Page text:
UxVs equipped with AI technology can perform precise mapping and guidance through threat-filled indoor environments even where GPS signals are not available and enable the application of visual-augmentation system software (VAS) to manage virtual- and augmented-reality (VR/AR) algorithms. Navigation without light and visible cameras is possible using 40 KHz ultrasonic pulses and TOF lidar to create a 3D point cloud that represents the flight environment. With extensive onboard signal processing, there is no need to send data back and forth between a remote computer controller and a drone to achieve accurate object recognition; it can be executed onboard the UAS. With the signal-processing and AI capabilities handled by software, smaller UASs can provide reliable surveillance in both indoor and outdoor environments.
Such a modular approach to adding and integrating AI/ML computing to a UAS provides flexibility and adaptability as new, smarter UxVs are developed. A modular UxV design approach simplifies the task of creating mission-specific platforms for each mission.
For example, the AIMind control unit with as many as eight cameras, lidar, audio microphones, and chemical sensors, along with the onboard AI/ML processing power can be rapidly integrated onto any PX4 [open-source autopilot software] UxV frame, whether aerial, ground, or surface of submersible. For example, flight times of more than three hours are possible with this system on an electric VTOL by careful choice of efficient wing design, rechargeable battery size, and number of sensor and other modules.
Of course, even a small UAS with the densest, most advanced AI computing engine requires consistent communications links to command stations to share valuable ISR data collected. Whether for control of single drone or in swarms, the radio links must often overcome hostile adversaries and environmental conditions, even the movement of the troops and the command post as the UASs are collecting data. Miniature concealment antennas (such as those developed by Southwest Antennas, https://www.southwestantennas.com/) when onboard UASs and integrated as part of body-worn communication equipment have proven capable of maintaining MANET communications even when faced with demanding electrical, mechanical, and environmental requirements (Figure 2).
[Figure 2 ǀ Concealment antennas such as the shown dual-band MIMO unit form part of the communications links for smaller tactical drones in the field.]
Such dual-band antennas are needed for transmission and reception between drones in a swarm as well as from a lead drone to body-worn communications equipment. An antenna built for MIMO use with vertical polarization from 2.1 to 2.5 GHz and 4.4 to 5.0 GHz frequency bands is such a candidate since it measures just 1.9 by 0.75 by 0.15 inches but can operate effectively even when closely mounted to a soldier’s body. The antennas can also be used in a slant-left/slant-right configuration if mounted at 45-degree angles inside the drone. Two would be required in opposite-slant orientations to get 2 by 2 MIMO performance. These antennas have a unique onboard adjustable matching circuit, enabling adjustment of the antenna feed point tuning for custom application needs and integration into a wide variety of enclosures of different sizes and configurations. Its rugged enclosure even makes it waterproof for most practical applications.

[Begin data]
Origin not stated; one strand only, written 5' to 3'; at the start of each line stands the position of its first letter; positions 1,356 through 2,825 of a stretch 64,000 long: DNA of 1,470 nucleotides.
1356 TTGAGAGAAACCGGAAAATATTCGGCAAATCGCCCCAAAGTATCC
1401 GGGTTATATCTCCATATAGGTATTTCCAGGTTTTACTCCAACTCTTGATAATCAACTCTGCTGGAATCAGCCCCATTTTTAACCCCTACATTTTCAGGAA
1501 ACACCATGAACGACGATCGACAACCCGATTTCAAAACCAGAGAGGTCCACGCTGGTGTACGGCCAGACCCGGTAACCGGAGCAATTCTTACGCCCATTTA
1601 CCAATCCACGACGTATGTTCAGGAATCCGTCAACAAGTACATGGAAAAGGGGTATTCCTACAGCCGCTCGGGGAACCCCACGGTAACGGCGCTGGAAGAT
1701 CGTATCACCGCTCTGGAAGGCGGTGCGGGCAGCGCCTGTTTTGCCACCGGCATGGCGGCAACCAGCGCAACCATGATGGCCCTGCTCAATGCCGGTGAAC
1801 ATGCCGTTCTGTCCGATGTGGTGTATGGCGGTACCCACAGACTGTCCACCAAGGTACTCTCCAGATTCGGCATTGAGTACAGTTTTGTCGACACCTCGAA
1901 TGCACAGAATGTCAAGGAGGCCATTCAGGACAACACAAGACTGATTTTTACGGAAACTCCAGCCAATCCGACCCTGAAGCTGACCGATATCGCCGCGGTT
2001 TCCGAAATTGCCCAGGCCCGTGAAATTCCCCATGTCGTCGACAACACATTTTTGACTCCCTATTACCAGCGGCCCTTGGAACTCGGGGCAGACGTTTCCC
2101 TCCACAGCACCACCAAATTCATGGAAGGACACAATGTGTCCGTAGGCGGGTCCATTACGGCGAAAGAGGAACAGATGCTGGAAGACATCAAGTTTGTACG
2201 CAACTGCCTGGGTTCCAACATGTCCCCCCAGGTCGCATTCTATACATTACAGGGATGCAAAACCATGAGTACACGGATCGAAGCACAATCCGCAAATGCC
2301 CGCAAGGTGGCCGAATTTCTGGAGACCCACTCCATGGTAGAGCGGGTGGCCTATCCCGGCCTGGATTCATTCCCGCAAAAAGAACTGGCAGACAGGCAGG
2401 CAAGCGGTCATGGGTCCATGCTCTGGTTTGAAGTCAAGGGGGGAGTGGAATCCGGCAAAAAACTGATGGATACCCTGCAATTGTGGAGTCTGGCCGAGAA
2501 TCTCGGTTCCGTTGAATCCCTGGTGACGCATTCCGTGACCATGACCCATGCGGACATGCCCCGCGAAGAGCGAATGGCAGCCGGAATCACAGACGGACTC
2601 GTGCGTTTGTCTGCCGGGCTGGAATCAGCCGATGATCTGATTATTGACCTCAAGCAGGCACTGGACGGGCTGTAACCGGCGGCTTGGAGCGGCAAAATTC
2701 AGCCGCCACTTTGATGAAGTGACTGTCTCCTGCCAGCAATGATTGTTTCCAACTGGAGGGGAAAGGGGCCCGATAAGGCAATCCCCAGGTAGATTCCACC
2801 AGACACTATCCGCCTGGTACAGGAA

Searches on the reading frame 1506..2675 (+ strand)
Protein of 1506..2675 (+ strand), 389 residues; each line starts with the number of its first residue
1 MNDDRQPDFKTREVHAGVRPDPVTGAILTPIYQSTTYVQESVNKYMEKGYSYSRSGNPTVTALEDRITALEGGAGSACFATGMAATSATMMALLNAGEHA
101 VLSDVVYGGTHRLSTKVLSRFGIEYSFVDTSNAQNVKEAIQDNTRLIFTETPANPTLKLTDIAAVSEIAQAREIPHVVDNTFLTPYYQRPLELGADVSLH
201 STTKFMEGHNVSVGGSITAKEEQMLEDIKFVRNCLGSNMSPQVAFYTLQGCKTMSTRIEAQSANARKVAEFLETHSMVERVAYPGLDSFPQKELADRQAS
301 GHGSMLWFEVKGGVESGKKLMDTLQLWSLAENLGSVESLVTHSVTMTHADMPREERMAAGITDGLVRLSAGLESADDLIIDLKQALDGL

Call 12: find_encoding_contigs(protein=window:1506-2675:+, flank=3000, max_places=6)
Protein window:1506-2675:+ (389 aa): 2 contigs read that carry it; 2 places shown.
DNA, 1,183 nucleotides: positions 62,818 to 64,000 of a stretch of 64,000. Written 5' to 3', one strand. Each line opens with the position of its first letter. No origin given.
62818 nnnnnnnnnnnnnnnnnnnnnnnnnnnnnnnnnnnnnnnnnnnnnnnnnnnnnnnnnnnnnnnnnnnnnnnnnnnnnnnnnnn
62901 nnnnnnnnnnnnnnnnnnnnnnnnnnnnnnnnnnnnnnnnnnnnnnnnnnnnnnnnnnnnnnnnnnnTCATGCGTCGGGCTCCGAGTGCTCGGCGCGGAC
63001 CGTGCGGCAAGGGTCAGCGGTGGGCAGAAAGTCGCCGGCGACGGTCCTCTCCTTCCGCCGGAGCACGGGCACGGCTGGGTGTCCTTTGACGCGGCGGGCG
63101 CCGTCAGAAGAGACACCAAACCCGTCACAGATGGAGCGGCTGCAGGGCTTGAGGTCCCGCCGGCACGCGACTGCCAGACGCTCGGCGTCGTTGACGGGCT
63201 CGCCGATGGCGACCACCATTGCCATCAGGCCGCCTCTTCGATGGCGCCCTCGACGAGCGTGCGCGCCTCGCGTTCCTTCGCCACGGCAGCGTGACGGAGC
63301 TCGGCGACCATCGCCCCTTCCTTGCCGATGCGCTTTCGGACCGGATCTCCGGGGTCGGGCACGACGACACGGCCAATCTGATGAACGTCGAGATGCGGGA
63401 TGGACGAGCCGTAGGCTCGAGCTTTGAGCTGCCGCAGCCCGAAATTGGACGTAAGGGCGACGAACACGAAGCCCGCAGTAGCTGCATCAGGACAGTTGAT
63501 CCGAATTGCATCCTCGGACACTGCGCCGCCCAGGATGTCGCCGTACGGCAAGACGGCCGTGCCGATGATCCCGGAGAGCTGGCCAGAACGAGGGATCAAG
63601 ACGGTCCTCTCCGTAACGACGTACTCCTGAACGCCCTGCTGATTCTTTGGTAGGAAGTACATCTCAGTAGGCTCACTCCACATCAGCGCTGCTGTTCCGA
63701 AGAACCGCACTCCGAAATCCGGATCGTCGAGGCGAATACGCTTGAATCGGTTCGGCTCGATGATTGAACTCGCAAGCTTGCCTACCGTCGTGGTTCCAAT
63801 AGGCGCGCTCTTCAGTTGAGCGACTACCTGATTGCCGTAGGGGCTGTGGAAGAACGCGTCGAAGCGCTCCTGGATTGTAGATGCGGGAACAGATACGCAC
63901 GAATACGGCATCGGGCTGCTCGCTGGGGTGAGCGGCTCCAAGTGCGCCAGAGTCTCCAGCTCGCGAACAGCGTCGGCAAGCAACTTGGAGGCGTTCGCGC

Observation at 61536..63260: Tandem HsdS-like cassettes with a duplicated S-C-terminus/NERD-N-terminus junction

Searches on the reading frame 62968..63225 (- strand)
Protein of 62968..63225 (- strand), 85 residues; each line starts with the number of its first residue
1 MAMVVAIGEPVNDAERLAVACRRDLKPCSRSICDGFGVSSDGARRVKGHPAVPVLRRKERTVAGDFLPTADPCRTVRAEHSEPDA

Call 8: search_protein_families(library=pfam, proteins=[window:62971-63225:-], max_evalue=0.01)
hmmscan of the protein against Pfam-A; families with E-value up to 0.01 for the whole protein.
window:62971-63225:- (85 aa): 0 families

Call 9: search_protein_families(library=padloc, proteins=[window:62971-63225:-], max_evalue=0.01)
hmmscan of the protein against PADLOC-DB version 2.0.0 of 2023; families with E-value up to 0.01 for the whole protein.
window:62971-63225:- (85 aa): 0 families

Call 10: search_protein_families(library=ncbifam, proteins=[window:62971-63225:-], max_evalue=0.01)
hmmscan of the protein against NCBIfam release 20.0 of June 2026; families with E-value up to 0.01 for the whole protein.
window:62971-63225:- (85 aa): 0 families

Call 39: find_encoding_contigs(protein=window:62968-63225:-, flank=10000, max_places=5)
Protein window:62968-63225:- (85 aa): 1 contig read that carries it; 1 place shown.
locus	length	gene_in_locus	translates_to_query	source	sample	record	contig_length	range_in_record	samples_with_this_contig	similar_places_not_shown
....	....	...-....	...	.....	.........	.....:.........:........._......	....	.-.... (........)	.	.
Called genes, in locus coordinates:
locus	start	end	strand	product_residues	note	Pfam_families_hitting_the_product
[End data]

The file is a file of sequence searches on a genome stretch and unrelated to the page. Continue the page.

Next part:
AI is making possible reduced-SWaP for small UxVs with their functional diversity and high levels of integration. At the same time, MOSA and PX4 modularity is enabling the rapid upgrade of mission-specific UxVs with increased AI and ML capabilities. The result: Robotic teammates that help their human partners maintain safe standoff distances from danger while collecting as much sensory data as possible for successful missions.
Seth Spiller is president and CEO at Orion Technology Group. He has extensive engineering and international business development leadership experience working with artificial intelligence (AI) and autonomous robotics platforms. He is the co-inventor and holder of the first AI patent in 1997, technology that has been leveraged worldwide and successfully integrated in more than 30% of the Fortune 100 companies. His career experience includes engineering, operations, and LEAN manufacturing with leading global technology and defense companies. Spiller attended the University of Maine where he earned a BS in electrical engineering.
Orion Technology Group https://oriontechnologygroup.com/